Friday, June 22, 2012

Grayson Hall: A loud kind of quiet

I'm not entirely sure when I started to admire Grayson Hall.

It certainly wasn't during her first few months on Dark Shadows. Hall didn't do anything wrong, exactly, but Dark Shadows had a way of making villains of its heroes. Even though Barnabas Collins started out as a total bastard, you knew the show was better off with him than without. Consequently, it's hard to imagine anyone hoping that Dr. Julia Hoffman would be successful in her efforts to thwart him. The very idea was a buzzkill.

But it didn't take long for Grayson Hall and Julia Hoffman to work their way into the fabric of Dark Shadows. By the end of her first year on the show, Hall's unrequited (and initially unscripted) love of Barnabas Collins had become the heart and soul of Dark Shadows. It certainly has more depth and resonance than any of the other romances that flittered about in front of the camera during the show's 1,125 episode run.

Hall's next character, Natalie Du Pres, was mostly a waste of her talents. When the series made its first leap backward in time to reveal the "origin" of Barnabas Collins, Hall was stuck with one of the more uninteresting characters in the story in Countess Natalie Du Pres (a character Barbara Steel also failed to make compelling in the 1991 revival series.) But the show's writers learned from their mistakes during the next "flashback" storyline when they delivered to her Magda Rakosi, the gypsy witch.

As Magda, Hall got to chew the scenery with abandon. No matter how big the performance got, it never went off the rails. In fact, Hall was such a larger-than-life person that she only seemed unrealistic when playing staid characters like Natalie Du Pres. In the future, when she was asked to play quiet, it was an incredibly loud kind of quiet.

I think it was my second viewing of the series (separated by about 15 years from my first viewing) that I developed a genuine affection for Grayson Hall. I noticed how essential Dr. Hoffman had become to the show's narrative, and how wildly nuanced Hall was as Hoffman, Magda and the sinister, predatory housekeeper "Hoffman" from the first parallel time story. It was while I was writing a recent column about the missing footage in Night of Dark Shadows that I realized the deleted scenes I was most interested in seeing were those that included Grayson Hall.

Hall's popularity on the show is difficult to gauge, mostly because most of the Dark Shadows merchandise created in the 1960s was aimed at fans of Barnabas and Quentin. Today, there, Grayson Hall has an online following that seems to have happened organically. A quick search of Tumblr will show hashtags such as #julia hoffman, #barnabas and julia and, of course, #grayson hall. And posts marked with these hash tags appear almost daily.

Still, I had no idea if anyone else was interested enough in the actress to take part in a blog-a-thon devoted to her, and expected my queries to be mostly ignored. Instead, everyone I asked agreed to take part ... and others soon followed. It appears there are websites taking part that I wasn't even aware of, which is amazing.

I shied away from referring to this as an "annual event," because we might never do this again. But I also didn't want to close the door on the idea of doing another Grayson Hall-themed day later in the year. I've got several small pieces about Grayson Hall scheduled to appear here throughout the day. Meanwhile, please visit the other websites and see what they've got to say about the late actress.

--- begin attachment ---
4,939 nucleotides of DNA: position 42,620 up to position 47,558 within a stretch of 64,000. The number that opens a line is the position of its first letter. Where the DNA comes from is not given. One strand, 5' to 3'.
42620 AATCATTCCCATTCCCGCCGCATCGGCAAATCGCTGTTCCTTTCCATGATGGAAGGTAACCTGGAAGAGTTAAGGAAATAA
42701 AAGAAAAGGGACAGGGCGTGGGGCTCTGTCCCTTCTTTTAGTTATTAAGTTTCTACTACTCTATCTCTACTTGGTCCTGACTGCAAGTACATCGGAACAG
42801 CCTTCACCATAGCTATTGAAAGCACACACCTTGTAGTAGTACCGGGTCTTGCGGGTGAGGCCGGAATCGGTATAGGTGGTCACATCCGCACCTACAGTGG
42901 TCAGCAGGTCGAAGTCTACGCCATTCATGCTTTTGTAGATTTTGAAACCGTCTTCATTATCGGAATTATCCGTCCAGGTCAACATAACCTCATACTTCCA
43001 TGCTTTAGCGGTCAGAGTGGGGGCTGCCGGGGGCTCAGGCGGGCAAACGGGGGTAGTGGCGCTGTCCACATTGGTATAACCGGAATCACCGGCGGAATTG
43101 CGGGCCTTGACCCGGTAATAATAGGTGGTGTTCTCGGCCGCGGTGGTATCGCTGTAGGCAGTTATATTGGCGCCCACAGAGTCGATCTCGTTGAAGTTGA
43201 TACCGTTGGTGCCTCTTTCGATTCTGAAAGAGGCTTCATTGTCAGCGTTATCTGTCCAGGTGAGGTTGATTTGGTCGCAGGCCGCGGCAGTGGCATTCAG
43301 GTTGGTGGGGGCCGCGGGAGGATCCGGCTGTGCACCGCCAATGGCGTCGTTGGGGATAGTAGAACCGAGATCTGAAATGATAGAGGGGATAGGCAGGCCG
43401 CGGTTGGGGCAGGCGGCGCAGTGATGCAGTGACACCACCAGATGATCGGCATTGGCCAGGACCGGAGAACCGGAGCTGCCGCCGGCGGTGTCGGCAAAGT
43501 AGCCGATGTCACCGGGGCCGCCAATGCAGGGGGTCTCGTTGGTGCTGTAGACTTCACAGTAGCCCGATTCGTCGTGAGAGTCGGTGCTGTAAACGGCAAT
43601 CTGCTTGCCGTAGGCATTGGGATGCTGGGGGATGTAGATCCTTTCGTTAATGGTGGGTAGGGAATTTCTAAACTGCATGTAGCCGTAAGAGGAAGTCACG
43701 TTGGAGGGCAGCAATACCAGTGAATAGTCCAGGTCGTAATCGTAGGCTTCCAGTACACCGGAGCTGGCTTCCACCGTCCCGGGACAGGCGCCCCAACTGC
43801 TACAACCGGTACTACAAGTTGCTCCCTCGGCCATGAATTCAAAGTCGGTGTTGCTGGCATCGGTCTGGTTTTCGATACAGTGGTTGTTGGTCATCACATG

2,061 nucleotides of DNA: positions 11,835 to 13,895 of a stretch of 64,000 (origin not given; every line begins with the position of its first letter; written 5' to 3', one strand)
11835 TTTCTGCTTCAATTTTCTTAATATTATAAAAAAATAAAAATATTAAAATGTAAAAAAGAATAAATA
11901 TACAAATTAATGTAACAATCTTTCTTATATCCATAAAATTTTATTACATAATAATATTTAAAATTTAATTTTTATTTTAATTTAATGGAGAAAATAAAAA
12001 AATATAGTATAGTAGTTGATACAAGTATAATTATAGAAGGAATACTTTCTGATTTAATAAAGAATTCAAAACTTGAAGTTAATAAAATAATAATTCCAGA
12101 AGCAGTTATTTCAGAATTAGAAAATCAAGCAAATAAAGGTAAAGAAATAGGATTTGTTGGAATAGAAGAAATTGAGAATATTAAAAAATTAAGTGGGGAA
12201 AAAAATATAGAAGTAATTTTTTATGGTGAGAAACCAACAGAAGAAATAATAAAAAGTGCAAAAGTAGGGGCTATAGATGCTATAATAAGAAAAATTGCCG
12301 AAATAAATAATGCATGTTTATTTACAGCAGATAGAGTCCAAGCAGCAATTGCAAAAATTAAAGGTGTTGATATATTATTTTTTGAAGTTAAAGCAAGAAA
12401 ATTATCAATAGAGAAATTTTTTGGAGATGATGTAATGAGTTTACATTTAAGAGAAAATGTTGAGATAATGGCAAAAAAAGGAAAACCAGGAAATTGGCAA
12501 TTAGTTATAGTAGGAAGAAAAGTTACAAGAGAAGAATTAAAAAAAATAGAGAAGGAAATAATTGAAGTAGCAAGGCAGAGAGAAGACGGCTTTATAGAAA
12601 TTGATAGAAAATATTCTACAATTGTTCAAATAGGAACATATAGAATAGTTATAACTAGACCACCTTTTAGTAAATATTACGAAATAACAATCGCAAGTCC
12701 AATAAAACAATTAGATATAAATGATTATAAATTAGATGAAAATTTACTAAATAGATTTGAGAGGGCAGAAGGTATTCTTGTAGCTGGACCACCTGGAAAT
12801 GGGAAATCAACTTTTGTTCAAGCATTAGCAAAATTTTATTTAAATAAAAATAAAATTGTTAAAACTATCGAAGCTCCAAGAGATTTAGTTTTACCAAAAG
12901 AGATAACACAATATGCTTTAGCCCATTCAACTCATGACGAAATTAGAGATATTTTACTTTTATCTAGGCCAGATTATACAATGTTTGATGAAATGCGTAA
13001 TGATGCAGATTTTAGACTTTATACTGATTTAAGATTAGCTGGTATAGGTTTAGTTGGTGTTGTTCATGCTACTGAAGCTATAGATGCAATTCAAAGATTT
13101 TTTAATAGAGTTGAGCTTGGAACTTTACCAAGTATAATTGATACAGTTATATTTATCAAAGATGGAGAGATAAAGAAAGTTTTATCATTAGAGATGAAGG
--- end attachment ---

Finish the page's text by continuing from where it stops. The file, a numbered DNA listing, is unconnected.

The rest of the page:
The Performance Art of Grayson Hall: Life On Two Levels
Using lines from her Oscar-nominated film Night of the Iguana as thematic bookends, Frank Jay Gruber discusses the differences between Grayson Hall’s film and television performance styles, and why each is distinct and memorable.

The Collins Foundation 
"If you have to choose between real and interesting, choose interesting.” According to Patrick McCray, Grayson Hall gives us both in Dark Shadows.

The Classic Movie Lady
At age 13, Sidney Weade's favorite actress was Grayson Hall ... and she had never seen Dark Shadows.

The Drawing Room (Home of the Dark Shadows podcast)
On the latest installment of The Drawing Room podcast, Chrissy recites her poem, Ode to Hoffman, 1967, which celebrates Grayson Hall’s contribution to the early episodes of Dark Shadows. The poem is also available to read at the website.

Barnabas & Company
S. R. Shutt shares his thoughts on the artistry of Grayson Hall, playfully inspired by Wallace Stevens’ short verse cycle, Thirteen ways of looking at a blackbird

Dead Celebrity I will Sorely Miss of the Day – The Grayson Hall edition
The "hopelessly unhip blogger and bikini model" says Grayson Hall was the "BADDEST VAMPIRE LOVIN’ FOX THERE WILL EVER BE."

7 or 8 things I know about Her
Biographer R.J. Jamison summarizes the mystique of Grayson Hall

Hoffman/Lambert: The Doctor and The Vampire
Jessica Dwyer talks about women who are drawn to the dark side, and what Julia Hoffman's character has to say about that strange fascination.


quietdreams said...

I love her. Without her performance the show just would not be the same. I also think she's beautiful.

KaimanaStar said...

I've loved her since seeing her on the first run of DS, but in black and white here. Loved her in Night of the Iguana, Satan In High Heels, and That Darn Cat, although that was the least showy appearance. Picking her for Dark Shadows was casting genius, for that matter, there were virtually no bad selections of the rest of the cast. Now I need to get that biography, and copies of the original Dark Shadows movies!

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